Witness Says Philippine President Ordered Killings

Former Filipino militiaman Edgar Matobato answers questions as he testifies before the Philippine Senate in Pasay, south of Manila, Philippines on Thursday Sept. 15, 2016. Matobato said that Philippine President Rodrigo Duterte, when he was still a city mayor, ordered him and other members of a squad to kill criminals and opponents in gangland-style assaults that left about 1,000 dead. (AP Photo/Aaron Favila)

MANILA, Philippines— A former Filipino militiaman testified before the country’s Senate on Thursday that President Rodrigo Duterte, when he was still a city mayor, ordered him and other members of a liquidation squad to kill criminals and opponents in gangland-style assaults that left about 1,000 dead.

Edgar Matobato, 57, told the nationally televised Senate committee hearing that he heard Duterte order some of the killings and acknowledged he himself carried out about 50 of the abductions and deadly assaults, including a suspected kidnapper who they fed to a crocodile in 2007 in southern Davao del Sur province.

The Senate committee inquiry was being led by Sen. Leila de Lima, a staunch critic of Duterte’s anti-drug campaign that has left more than 3,000 suspected drug users and dealers dead since he assumed the presidency in June. Duterte has accused de Lima of involvement in illegal drugs, alleging that she used to have a driver who took money from detained drug lords. She has denied the allegations.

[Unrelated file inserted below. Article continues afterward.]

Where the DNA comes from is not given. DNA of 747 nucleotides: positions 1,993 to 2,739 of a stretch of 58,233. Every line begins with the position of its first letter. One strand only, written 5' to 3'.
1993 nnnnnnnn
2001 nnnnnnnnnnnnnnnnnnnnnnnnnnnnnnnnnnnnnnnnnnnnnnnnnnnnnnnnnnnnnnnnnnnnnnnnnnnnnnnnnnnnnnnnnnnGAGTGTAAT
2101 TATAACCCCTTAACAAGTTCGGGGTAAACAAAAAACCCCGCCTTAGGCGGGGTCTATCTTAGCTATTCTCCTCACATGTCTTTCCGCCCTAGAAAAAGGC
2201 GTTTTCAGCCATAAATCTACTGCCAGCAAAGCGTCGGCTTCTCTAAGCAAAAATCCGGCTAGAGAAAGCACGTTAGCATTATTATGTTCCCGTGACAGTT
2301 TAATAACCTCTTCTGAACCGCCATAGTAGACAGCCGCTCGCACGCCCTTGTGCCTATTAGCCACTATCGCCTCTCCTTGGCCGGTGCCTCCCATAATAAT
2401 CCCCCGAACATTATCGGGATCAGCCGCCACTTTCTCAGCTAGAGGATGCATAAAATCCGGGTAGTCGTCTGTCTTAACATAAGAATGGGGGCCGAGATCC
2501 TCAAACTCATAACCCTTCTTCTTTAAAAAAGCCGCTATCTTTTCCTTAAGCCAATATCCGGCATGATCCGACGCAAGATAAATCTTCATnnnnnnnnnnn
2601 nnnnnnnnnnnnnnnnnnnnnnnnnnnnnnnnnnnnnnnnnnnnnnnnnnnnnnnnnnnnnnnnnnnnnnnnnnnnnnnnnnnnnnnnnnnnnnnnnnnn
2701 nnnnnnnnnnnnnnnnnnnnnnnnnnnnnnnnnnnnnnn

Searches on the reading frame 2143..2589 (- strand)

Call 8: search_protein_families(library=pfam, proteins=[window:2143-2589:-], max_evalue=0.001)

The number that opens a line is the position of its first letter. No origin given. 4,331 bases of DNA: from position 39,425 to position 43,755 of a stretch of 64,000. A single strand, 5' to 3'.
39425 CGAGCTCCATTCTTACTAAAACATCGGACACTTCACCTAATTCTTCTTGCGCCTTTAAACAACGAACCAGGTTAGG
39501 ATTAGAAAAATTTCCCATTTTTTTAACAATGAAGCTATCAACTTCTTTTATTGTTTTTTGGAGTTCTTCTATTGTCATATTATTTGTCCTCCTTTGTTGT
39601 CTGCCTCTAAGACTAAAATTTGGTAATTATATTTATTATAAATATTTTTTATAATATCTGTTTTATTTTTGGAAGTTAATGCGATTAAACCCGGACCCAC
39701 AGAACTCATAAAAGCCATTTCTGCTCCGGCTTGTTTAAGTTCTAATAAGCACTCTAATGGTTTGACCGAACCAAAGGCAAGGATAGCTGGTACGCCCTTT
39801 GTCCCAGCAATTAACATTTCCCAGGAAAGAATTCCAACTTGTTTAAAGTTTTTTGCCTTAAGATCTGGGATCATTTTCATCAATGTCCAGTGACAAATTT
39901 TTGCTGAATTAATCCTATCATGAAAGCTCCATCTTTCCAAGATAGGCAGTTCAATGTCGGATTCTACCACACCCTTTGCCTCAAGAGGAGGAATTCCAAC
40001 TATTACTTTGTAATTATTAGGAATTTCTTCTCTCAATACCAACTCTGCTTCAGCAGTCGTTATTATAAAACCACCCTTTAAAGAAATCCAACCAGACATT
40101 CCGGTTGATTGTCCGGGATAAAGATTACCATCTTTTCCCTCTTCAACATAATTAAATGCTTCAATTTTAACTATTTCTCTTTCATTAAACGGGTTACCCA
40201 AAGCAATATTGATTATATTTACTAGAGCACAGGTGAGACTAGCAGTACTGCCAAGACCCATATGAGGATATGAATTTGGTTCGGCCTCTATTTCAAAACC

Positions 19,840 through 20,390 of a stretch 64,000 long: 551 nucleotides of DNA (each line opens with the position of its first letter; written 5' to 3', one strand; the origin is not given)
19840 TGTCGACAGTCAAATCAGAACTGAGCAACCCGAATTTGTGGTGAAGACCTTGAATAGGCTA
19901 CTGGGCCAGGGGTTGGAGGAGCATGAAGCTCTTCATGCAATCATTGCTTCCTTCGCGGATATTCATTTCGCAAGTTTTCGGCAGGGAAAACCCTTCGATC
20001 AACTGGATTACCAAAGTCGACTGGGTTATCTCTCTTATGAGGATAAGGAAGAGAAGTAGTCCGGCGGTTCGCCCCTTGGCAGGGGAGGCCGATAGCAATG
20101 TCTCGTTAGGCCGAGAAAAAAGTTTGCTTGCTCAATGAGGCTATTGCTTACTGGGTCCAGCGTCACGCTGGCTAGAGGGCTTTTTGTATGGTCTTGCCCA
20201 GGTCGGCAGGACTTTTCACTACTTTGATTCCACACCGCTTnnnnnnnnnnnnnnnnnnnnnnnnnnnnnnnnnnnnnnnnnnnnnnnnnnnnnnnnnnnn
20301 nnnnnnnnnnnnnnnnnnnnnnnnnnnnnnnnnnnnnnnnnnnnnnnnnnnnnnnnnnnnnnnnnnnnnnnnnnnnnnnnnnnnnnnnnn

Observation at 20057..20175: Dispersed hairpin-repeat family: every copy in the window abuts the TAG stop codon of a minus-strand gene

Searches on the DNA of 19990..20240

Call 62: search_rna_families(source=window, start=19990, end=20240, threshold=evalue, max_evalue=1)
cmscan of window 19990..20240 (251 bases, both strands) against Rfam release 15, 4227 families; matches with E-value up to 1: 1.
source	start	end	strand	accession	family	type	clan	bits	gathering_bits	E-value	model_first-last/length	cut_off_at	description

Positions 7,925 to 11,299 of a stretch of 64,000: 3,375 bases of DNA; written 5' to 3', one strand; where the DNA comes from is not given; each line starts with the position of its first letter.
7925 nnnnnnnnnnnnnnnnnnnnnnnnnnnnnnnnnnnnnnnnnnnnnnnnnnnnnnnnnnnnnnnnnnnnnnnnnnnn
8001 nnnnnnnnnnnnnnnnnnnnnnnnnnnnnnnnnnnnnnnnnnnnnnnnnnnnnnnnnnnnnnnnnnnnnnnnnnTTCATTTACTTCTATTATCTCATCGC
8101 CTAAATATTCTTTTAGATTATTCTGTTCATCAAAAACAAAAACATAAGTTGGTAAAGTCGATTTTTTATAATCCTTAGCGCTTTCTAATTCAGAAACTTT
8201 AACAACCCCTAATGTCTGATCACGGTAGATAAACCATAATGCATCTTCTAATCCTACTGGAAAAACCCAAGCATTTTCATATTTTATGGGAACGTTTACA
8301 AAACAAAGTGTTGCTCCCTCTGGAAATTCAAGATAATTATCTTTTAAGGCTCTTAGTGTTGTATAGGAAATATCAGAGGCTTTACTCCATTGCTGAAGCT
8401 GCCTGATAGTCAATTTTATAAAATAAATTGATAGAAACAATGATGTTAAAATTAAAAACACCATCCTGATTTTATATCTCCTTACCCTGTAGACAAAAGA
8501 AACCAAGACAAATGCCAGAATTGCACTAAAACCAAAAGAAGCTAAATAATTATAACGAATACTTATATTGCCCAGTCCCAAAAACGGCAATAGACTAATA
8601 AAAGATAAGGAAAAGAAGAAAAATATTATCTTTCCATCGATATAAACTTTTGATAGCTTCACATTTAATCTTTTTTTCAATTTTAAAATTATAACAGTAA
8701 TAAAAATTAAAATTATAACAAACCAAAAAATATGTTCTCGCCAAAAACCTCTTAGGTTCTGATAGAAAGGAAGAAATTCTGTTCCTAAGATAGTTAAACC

Philippine Police Chief Ronald Dela Rosa, second from left, looks at former Filipino militiaman Edgar Matobato during his testimony at the Philippine Senate in Pasay, south of Manila, Philippines on Thursday, Sept. 15, 2016. Matobato said that Philippine President Rodrigo Duterte, when he was still a city mayor, ordered him and other members of a squad to kill criminals and opponents in gangland-style assaults that left about 1,000 dead. (AP Photo/Aaron Favila)

Philippine Police Chief Ronald Dela Rosa, second from left, looks at former Filipino militiaman Edgar Matobato during his testimony at the Philippine Senate in Pasay, south of Manila, Philippines on Sept. 15, 2016. (AP Photo/Aaron Favila)

The killings of the suspected drug dealers have sparked concerns in the Philippines and among U.N. and U.S. officials, including President Barack Obama, who have urged Duterte’s government to stop the killings and ensure his anti-drug war complies with human rights laws and the rule of law.

Duterte has rejected the criticisms, questioning the right of the U.N., the U.S. and Obama to raise human rights issues, when U.S. forces, for example, had massacred Muslims in the country’s south in the early 1900s as part of a pacification campaign.

“Our job was to kill criminals like drug pushers, rapists, snatchers,” Matobato said under oath, adding some of the targets were not criminals but opponents of Duterte and one of his sons in Davao city.